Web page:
I should note that, amusement-wise, there was also the excitement of the little cabin we had booked for the overnight trip. Here, an air of childlike wonder in discovering clever folding beds and storage spaces, incredulity at how they managed to fit a toilet and sink and shower in a tiny cupboard, bemusement with ever so miniscule space-saving gadgets and fittings. And, despite effectively being a pimped up prison cell, an astonishing sense of light and space. It’s like the Tardis, only marginally less scientific and with fewer smartass actors and delightfully ridiculous storylines.

To be honest, I could have done with an interruption from Daleks, perhaps emerging literally out of the woodwork, stealthily disguised as the bin and composite parts of the sink unit. At least I think their grating warnings of impending extermination may have woken up Mum and Dad and given me a break from their snoring symphony. So in sync that when one stops the other starts, building to a wave of crescendos where all components of the orchestra are at full blast, ending with a huge crash of drums and cymbals. Then just a brief intermission before the next number. Their melody in tune with the rocking and rolling of the sea, a sea which mercifully calms midway through the night, unlike the music.

With no natural light and a regular swaying movement the cabin proved quite disorientating on the senses but somehow with all this going on I believe I did sleep (and probably bolstered the orchestra in the process). And with that came morning, or at least the clock said it was approaching morning for all that you could tell inside. A trip out on deck confirmed this, while the temperature confirmed that we had definitely left Spain and were approaching England. Another day, another dawn, this one inevitably shrouded in grey on the eastern horizon, but a clear softening in the light marking the transition from one state to the other. The period of transition which makes dawn so special, so magical, so hopeful [3].

With reassuring inevitability the sun eventually emerged above the solid brush of low cloud and timed itself with a majestic arrival into Plymouth Sound. The pleasing site of land, and not just any old land but my land, inching nearer and becoming a reality at Rame Head, its patchwork of bracken and gorse a khaki camouflage rising out of the blue sea. To the east, rays of sun glowing godlike through clouds over Mountbatten, angling towards the west and lighting up the cosy cove of Cawsand. And directly ahead, a glimmer of red and white standing erect on the foreshore, a beacon to Janners worldwide: Smeaton’s Tower.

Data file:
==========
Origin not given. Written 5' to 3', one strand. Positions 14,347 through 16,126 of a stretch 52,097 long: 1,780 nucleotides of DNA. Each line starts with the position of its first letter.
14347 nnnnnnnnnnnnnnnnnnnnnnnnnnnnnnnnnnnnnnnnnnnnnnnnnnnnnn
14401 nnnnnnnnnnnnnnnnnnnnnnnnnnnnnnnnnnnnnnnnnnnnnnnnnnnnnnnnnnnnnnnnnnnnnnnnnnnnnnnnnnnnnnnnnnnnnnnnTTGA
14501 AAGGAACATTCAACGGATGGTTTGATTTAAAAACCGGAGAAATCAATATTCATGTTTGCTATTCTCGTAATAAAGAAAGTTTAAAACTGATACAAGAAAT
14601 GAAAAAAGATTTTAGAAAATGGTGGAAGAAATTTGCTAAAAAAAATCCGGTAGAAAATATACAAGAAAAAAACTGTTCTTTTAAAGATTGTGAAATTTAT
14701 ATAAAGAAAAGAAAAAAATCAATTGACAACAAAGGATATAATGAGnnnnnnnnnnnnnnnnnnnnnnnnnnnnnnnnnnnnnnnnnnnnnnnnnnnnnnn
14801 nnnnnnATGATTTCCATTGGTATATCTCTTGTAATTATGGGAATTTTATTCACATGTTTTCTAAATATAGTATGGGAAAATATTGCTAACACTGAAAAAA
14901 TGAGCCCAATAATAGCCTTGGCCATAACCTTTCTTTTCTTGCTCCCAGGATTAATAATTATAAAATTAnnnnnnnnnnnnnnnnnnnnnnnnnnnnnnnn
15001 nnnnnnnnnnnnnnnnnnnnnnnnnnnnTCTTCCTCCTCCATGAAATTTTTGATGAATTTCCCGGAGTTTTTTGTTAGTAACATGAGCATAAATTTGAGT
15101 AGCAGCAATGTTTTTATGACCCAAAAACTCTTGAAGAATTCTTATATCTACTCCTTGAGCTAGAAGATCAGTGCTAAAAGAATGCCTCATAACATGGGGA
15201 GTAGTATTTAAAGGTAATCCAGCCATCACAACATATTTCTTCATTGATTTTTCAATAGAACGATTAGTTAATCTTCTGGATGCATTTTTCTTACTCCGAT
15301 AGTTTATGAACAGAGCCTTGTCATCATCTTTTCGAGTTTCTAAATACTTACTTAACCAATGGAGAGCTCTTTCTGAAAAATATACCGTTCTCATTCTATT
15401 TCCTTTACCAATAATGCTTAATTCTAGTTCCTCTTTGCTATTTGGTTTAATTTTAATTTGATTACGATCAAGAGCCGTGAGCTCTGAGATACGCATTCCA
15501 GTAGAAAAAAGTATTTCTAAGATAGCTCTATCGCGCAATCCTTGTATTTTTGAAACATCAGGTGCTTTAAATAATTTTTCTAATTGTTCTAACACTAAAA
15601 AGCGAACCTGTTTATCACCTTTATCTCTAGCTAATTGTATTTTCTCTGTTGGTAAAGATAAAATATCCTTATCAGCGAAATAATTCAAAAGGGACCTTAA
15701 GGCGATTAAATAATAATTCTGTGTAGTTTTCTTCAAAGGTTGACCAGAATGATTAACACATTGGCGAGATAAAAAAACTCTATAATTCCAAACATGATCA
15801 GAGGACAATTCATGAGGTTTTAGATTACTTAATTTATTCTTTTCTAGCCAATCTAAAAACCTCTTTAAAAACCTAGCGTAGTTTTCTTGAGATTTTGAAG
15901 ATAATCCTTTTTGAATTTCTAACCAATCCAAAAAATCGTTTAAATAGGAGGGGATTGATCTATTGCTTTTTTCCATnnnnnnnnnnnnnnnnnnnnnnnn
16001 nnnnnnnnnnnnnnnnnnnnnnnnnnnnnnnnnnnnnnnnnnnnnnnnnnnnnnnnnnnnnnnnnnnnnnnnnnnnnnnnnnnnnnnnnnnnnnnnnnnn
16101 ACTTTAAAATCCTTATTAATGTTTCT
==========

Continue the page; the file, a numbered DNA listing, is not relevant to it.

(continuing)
D_Rame Head D_Plymouth Hoe

A perfect combination of movement and light heralded me into the arms of Plymouth, the ferry gliding serenely through the water, the low projection of light colouring and highlighting the ultimate goal. Rather like some kind of tractor beam from an alien spaceship, dragging me towards it, resistance futile and probing likely. It was the first time I had been back in a little while and arriving by sea in the first sunlight of the day made it seem like some exciting new place, exotic and far away [4]. The anticipation building as the port came closer and closer. The freshness in the air added to a sense of rejuvenation. It truly was a new dawn, a new day, and I was feeling good.

Can there be any better time of the day than dawn? Sunset is an obvious rival, with both dawn and dusk offering subtle changes that equate to a dramatic whole. The inevitability of both being a reminder that humans remain immaterial, the world carries on spinning, regardless of what we do. Wherever you are, whatever you are up to, there will be a dawn and a dusk, in which the skies will transform, clouds will burn like flame, and light will glow and fade on the landscape. Dawn is extra special in that it requires a little extra effort, rising at unnatural hours, skipping breakfast, embracing the cold. Anyone can see a sunset. Only the committed or narcoleptic may see a dawn. And for this effort you will often be rewarded with peace, solitude, tranquility, a calmness which exacerbates the spirit of rejuvenation and hope that emerges with a new dawn.

[1] I may be factually incorrect with the tree types, but don’t quote me on it

[2] I believe, looking back at Google Maps, this headland is the Peninsula y Palacio de La Magdalena

[3] I hope my friend Dawn happens to read this, for surely there are significant brownie points available.

[4] In fact, when ashore I noted the rather peculiar, distinct language of the local population. Then joined in.


Santander Tourist Information: http://www.spain.info/en/ven/otros-destinos/santander.html

Palacio de La Magdalena: http://www.centenariopalaciomagdalena.com/es/

Brittany Ferries: http://www.brittanyferries.com/

Smeaton’s Tower: http://www.plymouth.gov.uk/homepage/creativityandculture/museums/museumsmeatonstower.htm

Driving me in Spain: http://neiliogb.blogspot.com.au/2010/10/youre-driving-me-in-spain.html